At the NYT, Bruce Bartlett derides the mainstream, Keynesian economics that prevailed in the 1970s – e.g., Paul Samuelson’s most-famous-economics-textbook-ever. Krugman thinks Bartlett is setting up a straw-man with his characterization of the Keynesian school. Lawrence White, at Division of Labor, agrees with Bartlett and offers a rebuttal. White says, in essence: Maybe they were teaching you, MIT übermenschen, a different Keynesian system. But what they were teaching undergraduates is exactly what Bartlett describes:
“Budget deficits stimulate economic growth”: We didn’t hear much about growth, but we were certainly taught that deficits raise the level of income, via the balanced-budget multiplier.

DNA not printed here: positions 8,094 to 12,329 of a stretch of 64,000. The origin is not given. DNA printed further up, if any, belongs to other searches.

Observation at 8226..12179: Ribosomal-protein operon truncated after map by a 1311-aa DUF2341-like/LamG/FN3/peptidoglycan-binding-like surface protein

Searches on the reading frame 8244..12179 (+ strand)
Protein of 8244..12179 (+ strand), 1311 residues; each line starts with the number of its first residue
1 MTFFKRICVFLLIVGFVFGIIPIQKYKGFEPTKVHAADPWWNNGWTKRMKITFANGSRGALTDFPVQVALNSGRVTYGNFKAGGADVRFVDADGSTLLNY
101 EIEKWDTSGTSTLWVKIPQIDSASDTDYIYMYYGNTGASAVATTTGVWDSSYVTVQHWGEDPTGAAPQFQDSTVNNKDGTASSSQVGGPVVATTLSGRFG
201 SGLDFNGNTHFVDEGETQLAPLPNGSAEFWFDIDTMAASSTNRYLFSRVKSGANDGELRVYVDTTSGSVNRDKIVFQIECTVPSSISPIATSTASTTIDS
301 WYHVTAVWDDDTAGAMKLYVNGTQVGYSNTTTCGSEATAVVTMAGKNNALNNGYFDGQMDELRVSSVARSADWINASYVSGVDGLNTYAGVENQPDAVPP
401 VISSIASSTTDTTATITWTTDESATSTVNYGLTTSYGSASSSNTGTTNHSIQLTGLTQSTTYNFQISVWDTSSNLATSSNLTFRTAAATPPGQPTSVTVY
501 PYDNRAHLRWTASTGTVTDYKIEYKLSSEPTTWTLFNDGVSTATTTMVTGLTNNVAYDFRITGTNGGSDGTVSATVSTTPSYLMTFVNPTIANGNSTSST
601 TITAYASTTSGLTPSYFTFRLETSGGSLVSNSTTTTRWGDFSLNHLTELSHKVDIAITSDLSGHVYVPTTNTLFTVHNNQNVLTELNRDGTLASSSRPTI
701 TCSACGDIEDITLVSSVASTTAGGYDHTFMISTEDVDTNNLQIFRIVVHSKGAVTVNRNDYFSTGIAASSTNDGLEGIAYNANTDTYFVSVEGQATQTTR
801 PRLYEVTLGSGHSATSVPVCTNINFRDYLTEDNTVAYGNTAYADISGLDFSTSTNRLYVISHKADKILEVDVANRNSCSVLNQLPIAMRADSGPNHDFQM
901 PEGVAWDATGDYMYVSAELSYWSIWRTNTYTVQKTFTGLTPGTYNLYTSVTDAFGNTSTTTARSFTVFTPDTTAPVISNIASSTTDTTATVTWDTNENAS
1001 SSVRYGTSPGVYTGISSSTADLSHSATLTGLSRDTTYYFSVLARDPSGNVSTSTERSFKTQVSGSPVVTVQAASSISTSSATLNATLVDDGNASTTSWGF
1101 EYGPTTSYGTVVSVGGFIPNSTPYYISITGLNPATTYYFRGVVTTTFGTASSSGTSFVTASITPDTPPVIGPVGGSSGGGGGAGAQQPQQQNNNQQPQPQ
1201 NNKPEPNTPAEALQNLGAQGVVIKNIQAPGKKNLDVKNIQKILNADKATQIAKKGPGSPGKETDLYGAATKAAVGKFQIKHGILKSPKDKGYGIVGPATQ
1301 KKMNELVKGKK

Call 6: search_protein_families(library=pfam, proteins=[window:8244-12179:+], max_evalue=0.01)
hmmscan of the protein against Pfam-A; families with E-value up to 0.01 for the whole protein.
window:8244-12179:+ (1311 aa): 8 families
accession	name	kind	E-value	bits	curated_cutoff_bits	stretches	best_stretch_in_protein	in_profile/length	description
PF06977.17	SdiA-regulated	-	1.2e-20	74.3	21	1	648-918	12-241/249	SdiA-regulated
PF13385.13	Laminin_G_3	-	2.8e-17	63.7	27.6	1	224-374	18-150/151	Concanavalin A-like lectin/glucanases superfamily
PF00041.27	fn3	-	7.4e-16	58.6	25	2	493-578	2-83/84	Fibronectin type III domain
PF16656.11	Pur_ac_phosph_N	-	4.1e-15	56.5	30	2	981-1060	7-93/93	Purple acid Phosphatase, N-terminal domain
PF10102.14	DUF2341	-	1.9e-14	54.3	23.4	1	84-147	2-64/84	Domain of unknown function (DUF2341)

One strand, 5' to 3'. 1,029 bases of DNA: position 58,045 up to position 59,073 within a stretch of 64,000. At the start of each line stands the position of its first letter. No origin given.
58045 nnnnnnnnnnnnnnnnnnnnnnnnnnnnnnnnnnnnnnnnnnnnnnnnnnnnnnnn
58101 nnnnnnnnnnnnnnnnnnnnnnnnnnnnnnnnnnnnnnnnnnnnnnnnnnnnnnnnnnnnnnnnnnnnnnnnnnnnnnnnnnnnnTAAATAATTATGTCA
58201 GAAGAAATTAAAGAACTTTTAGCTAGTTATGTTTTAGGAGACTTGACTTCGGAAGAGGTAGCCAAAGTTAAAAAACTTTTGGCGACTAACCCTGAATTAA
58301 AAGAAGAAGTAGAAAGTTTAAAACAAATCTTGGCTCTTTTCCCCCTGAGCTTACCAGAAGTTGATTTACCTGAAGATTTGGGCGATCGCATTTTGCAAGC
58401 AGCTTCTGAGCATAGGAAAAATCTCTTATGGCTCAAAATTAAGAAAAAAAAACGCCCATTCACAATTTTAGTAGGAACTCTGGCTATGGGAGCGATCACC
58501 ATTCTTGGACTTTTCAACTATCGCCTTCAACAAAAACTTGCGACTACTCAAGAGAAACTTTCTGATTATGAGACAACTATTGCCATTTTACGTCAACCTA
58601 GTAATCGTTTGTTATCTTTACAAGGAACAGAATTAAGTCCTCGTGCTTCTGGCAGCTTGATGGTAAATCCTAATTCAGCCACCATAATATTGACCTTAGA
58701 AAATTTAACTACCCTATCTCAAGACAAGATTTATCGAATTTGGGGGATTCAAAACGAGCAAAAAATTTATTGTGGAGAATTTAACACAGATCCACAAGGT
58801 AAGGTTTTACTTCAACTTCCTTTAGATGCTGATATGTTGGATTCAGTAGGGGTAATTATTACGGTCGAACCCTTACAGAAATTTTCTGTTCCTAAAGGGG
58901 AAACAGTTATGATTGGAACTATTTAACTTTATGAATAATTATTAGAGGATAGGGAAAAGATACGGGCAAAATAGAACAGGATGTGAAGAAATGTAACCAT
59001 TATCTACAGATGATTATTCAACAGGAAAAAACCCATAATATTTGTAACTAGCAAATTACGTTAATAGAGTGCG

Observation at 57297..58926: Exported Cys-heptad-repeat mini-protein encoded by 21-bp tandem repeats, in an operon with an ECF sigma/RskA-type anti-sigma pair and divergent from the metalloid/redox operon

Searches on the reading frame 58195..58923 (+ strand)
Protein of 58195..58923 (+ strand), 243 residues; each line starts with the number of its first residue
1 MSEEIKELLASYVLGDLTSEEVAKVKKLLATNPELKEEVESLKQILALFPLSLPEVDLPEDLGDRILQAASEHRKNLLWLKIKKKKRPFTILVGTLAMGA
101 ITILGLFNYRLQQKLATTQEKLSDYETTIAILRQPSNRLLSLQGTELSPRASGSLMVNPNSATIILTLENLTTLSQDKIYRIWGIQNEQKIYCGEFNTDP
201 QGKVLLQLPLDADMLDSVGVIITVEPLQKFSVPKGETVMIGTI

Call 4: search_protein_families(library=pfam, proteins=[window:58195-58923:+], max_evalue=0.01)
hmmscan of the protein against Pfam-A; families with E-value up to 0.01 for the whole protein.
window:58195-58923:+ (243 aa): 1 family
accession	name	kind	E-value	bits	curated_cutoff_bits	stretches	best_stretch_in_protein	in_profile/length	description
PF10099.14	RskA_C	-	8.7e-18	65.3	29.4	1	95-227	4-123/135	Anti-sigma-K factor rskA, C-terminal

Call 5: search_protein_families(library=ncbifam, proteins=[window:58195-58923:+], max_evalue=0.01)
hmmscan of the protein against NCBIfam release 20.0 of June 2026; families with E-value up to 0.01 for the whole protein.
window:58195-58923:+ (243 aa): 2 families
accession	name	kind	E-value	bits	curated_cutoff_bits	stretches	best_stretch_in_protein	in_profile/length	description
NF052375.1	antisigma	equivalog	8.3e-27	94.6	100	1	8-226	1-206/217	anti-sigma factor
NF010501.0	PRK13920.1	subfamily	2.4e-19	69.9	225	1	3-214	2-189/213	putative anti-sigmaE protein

“The means by which the government raises revenue is essentially irrelevant economically”: Well, in the macro half of the course, yes.
“Government spending and tax cuts affect the economy in exactly the same way through their impact on aggregate spending”: Yes.
“Personal savings is bad for economic growth”: Certainly bad for the level of income, due to the paradox of thrift.
“Monetary policy is impotent; and inflation is caused by low unemployment, among other things.” Yep. We were never taught MV=Py.
What’s perhaps more important, is that every single one of Bartlett’s bullet points in the quote above, is exactly what most colleges and universities are still teaching their undergraduates. I was taught – at every level – the very material that Krugman claims wasn’t being taught when he was in school. I had it at community college, at university, and for a few semesters of grad school. In 2005. If the MIT (and presumably, other top-notch schools) staff knew this stuff was wrong three decades ago, how is it still being taught, anywhere?